our men from the sea, was made; and although the design of our men was defeated on the side of the tower, those to seaward slew an immense number of the enemy. In the end the machines were destroyed by the devouring fire, together with the turret and the galleys in which they were placed, and the upright ladders. The Turks, overcome with excessive joy, laughed with loud shouts, making a mockery of us, and wagging their heads at our misfortune: and the Christians, being disheartened above measure, were not less annoyed by the revilings that were heaped upon
them, than by the losses they had sustained. However, their spirits were raised by the constant arrival of strangers, and they were thus strengthened by the increase of their numbers.
Chapter LX. - The townsmen, with great loss to themselves, burn the batteringram of the archbishop of Besançon, with Greek fire.
Meanwhile, the archbishop of Besançon had caused to be built, with great labour and much expense, a machine to batter down the walls, covered with iron plates, commonly called a battering-ram; because by repeated and frequent blows, after the manner of a ram, it overthrows the most solid walls. Another very strong rain was built by Count Henry; and the other princes and heroes, either singly or conjunctively, had caused to be made different kinds of machines. Some prepared sows(14) of different kinds; others poles; or whatsoever each fancied, or which came first to hand. A day was then appointed for bringing against the walls the instruments that each had prepared. The archbishop brought his machine, like a ceiled house, to strike the walls; it had in front a very long mast of a ship, with its head covered with iron, which was impelled by many men, and then being drawn back again, was levelled with greater force; and thus, by frequent blows, they tried to breach or cast down the city walls. Those who impelled the machine below were secure from all injury that came from above. The Turks defended themselves manfully from the walls, and collected and threw upon it immense heaps of dry wood, to set the machine on fire, while, independently of its being easily assailed by fire, they cast immense masses from the petrariǽ, without ceasing. Last of all, they threw on it Greek fire, and the dry wood having caught, the men in it saw it must be inevitably destroyed, and were obliged, by the intolerable heat, to leave it, and continue their attack with what instruments they could lay hold of. The Turks were indefatigable in their efforts to destroy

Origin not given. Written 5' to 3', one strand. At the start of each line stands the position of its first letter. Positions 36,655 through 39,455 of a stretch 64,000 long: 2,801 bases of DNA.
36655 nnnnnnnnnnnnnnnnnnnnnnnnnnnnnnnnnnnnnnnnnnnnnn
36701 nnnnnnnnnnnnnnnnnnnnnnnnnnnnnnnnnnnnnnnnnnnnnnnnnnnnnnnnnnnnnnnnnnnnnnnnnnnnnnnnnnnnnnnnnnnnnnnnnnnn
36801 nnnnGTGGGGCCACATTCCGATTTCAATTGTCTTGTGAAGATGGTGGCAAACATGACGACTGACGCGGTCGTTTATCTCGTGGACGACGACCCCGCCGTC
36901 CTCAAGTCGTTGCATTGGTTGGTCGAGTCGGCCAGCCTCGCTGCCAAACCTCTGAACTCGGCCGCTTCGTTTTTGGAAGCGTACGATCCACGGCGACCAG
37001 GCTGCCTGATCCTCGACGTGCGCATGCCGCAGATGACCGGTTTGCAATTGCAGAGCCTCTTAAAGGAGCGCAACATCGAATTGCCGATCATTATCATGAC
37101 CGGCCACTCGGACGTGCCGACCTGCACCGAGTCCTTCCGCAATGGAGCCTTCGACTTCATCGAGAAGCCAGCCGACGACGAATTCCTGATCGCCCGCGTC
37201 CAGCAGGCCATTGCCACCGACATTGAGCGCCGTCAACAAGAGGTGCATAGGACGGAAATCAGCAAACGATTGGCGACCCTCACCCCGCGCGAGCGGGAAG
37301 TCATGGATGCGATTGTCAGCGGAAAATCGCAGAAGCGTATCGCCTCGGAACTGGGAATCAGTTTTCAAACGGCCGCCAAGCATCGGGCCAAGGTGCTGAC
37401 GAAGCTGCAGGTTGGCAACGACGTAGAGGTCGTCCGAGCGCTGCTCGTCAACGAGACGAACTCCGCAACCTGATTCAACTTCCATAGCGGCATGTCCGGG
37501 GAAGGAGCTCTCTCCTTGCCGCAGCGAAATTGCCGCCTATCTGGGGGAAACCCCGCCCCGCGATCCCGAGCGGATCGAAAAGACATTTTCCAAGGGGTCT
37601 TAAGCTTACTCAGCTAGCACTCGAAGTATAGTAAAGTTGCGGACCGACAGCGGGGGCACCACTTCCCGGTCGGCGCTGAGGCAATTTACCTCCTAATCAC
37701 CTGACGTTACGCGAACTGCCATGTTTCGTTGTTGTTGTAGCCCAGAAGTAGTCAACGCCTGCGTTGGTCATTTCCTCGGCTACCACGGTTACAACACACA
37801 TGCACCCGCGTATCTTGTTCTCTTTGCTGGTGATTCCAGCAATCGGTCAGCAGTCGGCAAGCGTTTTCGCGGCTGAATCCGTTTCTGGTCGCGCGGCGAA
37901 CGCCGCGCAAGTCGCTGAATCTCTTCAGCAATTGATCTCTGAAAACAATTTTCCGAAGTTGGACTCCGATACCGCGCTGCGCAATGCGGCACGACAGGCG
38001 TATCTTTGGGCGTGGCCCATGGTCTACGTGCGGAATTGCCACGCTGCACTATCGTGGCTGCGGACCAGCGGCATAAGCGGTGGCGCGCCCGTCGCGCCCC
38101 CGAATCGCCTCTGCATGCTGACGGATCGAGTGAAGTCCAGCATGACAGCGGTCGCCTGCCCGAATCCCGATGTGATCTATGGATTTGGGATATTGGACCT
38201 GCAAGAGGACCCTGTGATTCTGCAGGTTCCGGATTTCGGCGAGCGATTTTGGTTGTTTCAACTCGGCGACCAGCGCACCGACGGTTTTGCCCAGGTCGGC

(14)Sues rostratas, contos, sues. The sow was a military covering, under shelter of which the assailants made their approaches to the walls of a besieged town.
the machine, by throwing down immense masses on it, or consuming it by means of liquid oil. Great was the contest and show of prowess between the Turks and Christians; the latter strove to extricate the battering-ram, the former to resist their attempts. The fire, once lighted, and fed constantly by the Turks, who spared no material for the purpose, reduced the machine to ashes. The Christians retired, grieving at the failure of their efforts; while the Turks hastened to and fro, with dances and shouting, and thought their deeds incomparable. But they did not insult our adversities with impunity for they lost eighty of their number, and amongst them, a certain renowned admiral, at whose command these things were done; though they concealed their grief, that their loss might escape our notice. Our chiefs, observing that their exertions had not the success they expected, broken down by their misfortunes, determined to take respite for awhile, and relax their efforts.
Chapter LXI. - How a fleet of fifteen ships was sent to the aid of the townsmen, of which several perished.
Meanwhile, soon after the feast of St. Michael, a fleet of fifteen ships arrived from Alexandria, glittering in gorgeous array, and a short distance one from another, they arrived towards dusk, and being driven by a violent wind, were unable to slacken their course. Hence, when they saw our army, they dreaded lest we should go forth to meet them, and they could not avoid us; but the Christians did not venture, as the night was coming on, and the wind high. The fleet, too, having gathered together, made for the chain, with all speed: the three largest ships, of the kind called dromons, came behind; the galleys, which were swifter of motion, went before. They bore down violently into port, and coming into collision with each other, two of them dashed on the rocks, and most of the men on board perished, amidst the shouts and laughter of the Christians, who beheaded some of them that were cast on shore by the fury of the waves. Besides this, they seized upon the largest of the galleys, which was driven by the wind into port, laden with provisions; and having killed the crew, they kept the cargo for themselves. The remainder reached the desired haven, below the